Sidney blinked at him. “You just said that there’s no proof that I was with Andrew. So you obviously think I’m the right person.” His voice held a small tremor but no more tears flowed. “Are you going to arrest me?”

“My opinion isn’t what’s important. It’s what the evidence suggests. I may have to arrest you, yes, but I’m hoping to avoid it.” He knew he shouldn’t have admitted that, but he knew no one was observing the interrogation. “Can you tell me if there’s anyone that you can think of who might want to frame you for this crime?” he asked delicately.

Sidney’s eyes widened and he leaned closer. “Frame me?” he repeated, biting at his lip. “Does that really happen outside of books and movies?” He gazed at Greg uncertainly.

Greg’s eyebrows furrowed. “Mr. Singer, if you were going to murder someone, wouldn’t you want to make it look like someone else did it?” he asked. The other man looked so fragile and pale. Greg wanted to offer him comfort, but he couldn’t.

Sidney pouted. “I wouldn’t want to murder anyone,” he protested. “I don’t know. I suppose people might be jealous of Alan and me. But I work hard. I didn’t just live off him.”

There was another question Greg wanted to ask. It was the only source of doubt in his mind, though he knew the other man might take offense. “In your statement, you referred to Mr. Spencer as your boyfriend, and yet it wasn’t a monogamous relationship, is that correct?”

Sidney once again regarded Greg for a long moment before answering. “Alan liked to watch. He couldn’t...” He looked down, tears leaking out of his eyes. “He’d had some kind of surgery and he couldn’t have sex. But he loved to watch me. I know it sounds weird, but he wanted it. It was his idea.” He looked up at Greg. “I didn’t kill him.” The tears trickled down his face unheeded, running his eyeliner.

Greg pulled a soft cotton handkerchief out of the pocket of his jacket and handed it to Sidney. “Were you aware that you were his sole beneficiary?” he asked. The question was really more to bring to Sidney’s attention that the case against him was grave.

Sidney took the handkerchief and dabbed at his eyes. “No. I didn’t know,” he said quietly. He looked up at Greg. “That looks really bad, doesn’t it?”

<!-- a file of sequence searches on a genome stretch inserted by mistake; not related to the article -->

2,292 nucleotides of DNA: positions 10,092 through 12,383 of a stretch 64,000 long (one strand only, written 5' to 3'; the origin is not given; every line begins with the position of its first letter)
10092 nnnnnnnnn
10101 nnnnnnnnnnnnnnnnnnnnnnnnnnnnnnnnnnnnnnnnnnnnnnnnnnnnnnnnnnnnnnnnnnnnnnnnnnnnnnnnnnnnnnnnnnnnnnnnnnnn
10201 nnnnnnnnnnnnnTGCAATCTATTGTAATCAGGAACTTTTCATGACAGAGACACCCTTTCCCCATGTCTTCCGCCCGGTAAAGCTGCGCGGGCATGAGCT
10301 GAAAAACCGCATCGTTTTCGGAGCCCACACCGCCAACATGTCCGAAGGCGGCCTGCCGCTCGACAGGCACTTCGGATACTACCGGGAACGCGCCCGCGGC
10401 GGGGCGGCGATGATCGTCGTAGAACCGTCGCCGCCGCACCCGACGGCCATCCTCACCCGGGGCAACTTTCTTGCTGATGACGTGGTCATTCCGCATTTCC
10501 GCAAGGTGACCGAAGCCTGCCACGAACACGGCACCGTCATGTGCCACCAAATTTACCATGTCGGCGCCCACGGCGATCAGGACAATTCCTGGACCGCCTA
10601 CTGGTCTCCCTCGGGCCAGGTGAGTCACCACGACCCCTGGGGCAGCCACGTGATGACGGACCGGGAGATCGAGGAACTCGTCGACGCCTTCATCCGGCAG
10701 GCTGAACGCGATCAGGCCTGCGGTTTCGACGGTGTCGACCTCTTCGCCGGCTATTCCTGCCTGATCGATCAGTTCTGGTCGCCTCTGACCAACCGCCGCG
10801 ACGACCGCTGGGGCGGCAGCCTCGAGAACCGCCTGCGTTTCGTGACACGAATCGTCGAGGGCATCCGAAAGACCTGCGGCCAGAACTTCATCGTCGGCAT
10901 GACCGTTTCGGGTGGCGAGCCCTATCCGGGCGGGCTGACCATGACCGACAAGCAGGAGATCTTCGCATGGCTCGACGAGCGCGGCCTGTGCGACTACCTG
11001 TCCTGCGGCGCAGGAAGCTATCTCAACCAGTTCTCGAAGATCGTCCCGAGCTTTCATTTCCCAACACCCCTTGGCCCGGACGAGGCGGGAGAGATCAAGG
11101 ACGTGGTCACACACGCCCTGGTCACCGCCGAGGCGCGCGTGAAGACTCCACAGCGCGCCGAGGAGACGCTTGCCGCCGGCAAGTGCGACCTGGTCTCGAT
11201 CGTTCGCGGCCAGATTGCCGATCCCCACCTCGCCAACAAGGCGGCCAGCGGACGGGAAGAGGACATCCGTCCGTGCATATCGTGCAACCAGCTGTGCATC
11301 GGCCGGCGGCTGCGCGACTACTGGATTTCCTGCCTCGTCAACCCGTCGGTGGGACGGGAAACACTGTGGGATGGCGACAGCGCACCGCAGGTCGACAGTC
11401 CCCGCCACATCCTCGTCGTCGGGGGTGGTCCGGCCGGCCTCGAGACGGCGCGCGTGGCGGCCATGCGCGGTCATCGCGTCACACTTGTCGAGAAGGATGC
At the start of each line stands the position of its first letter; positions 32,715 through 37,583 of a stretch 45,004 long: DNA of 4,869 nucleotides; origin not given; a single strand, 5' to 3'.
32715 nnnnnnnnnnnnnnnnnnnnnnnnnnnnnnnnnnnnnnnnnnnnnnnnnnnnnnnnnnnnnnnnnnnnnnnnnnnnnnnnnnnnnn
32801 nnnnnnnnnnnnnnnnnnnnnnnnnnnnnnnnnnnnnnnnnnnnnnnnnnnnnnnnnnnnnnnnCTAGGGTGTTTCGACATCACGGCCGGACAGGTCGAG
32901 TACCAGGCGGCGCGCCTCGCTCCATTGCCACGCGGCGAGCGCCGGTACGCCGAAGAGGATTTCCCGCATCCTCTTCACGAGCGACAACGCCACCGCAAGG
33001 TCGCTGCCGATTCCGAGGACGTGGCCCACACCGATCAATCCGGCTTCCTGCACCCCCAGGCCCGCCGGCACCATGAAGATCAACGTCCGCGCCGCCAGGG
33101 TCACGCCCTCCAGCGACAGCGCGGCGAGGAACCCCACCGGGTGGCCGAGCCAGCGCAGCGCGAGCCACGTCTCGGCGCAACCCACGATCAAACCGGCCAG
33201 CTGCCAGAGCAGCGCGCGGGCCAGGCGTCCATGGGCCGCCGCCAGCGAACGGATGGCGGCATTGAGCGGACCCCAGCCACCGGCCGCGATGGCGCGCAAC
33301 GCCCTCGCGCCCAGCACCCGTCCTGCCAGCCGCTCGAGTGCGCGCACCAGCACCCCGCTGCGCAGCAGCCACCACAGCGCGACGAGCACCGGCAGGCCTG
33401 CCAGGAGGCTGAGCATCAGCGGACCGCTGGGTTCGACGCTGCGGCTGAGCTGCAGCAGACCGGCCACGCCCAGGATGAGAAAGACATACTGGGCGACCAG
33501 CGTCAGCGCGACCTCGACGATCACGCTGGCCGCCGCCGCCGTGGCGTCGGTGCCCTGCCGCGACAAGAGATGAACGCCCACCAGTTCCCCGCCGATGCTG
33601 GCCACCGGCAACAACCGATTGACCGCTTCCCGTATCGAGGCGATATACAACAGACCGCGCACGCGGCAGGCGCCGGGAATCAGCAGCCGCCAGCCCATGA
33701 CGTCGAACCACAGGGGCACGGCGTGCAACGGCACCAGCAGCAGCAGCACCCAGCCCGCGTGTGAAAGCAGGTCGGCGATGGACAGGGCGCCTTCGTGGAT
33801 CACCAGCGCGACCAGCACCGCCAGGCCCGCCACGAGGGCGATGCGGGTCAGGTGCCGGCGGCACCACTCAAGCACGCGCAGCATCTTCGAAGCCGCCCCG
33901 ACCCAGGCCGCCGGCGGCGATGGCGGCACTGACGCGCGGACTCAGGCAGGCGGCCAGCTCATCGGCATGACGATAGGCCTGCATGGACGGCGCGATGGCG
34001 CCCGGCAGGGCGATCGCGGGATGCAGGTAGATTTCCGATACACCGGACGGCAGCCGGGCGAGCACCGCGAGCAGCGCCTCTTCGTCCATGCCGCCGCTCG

“I can’t lie to you, Mr. Singer. All the evidence points to you so far. Money is certainly motive enough for most juries. Your whereabouts at the time of the murder can’t be corroborated. The only thing we’re missing is the murder weapon.” He frowned. “If you can think of anything that might eliminate you as a suspect, I’d be more than happy to investigate it.”

Sidney stood up abruptly, hands on the table. “How about the fact that I didn’t fucking do it?” he demanded, but he was trembling. He sank back into the chair. “Oh God, I don’t want to go to jail,” he sobbed into his hands.

Greg’s hands were tied. There were so many things he wanted to say that would be completely inappropriate. “I wish I had better news for you, but unfortunately, those are the facts. I don’t have any more questions for you. You’re free to go. But I have to advise you not to leave town.” He stood as well, feeling awkward. “Can I offer you a ride somewhere?”

“I was supposed to meet Justin for lunch. I guess you could drop me at the restaurant,” he sniffled. He held out the sodden handkerchief. “Um, here. Sorry.”

Greg accepted the handkerchief. “Don’t worry about it,” he said, going to hold the door open for Sidney. “Oh,” he said, pulling his business card out of his pocket. “I want you to take this. My cell number is on the back. If you think of anything, anything at all, I want you to call me right away, all right?”

Sidney stepped closer and took the card, looking at, it then up at Greg. “Thanks,” he breathed. “You, you’ve been very nice. Considering.”

Greg stared into the warmest brown eyes he’d ever seen. He swallowed hard, feeling even more flustered than he had at Chris’ obvious overtures. “I’m just doing my job,” he said quietly. “I don’t want to arrest the wrong person.”

Sidney gazed back without moving for a long moment, then spoke. “Then don’t arrest me. I didn’t do it.” Then he turned and walked out the door.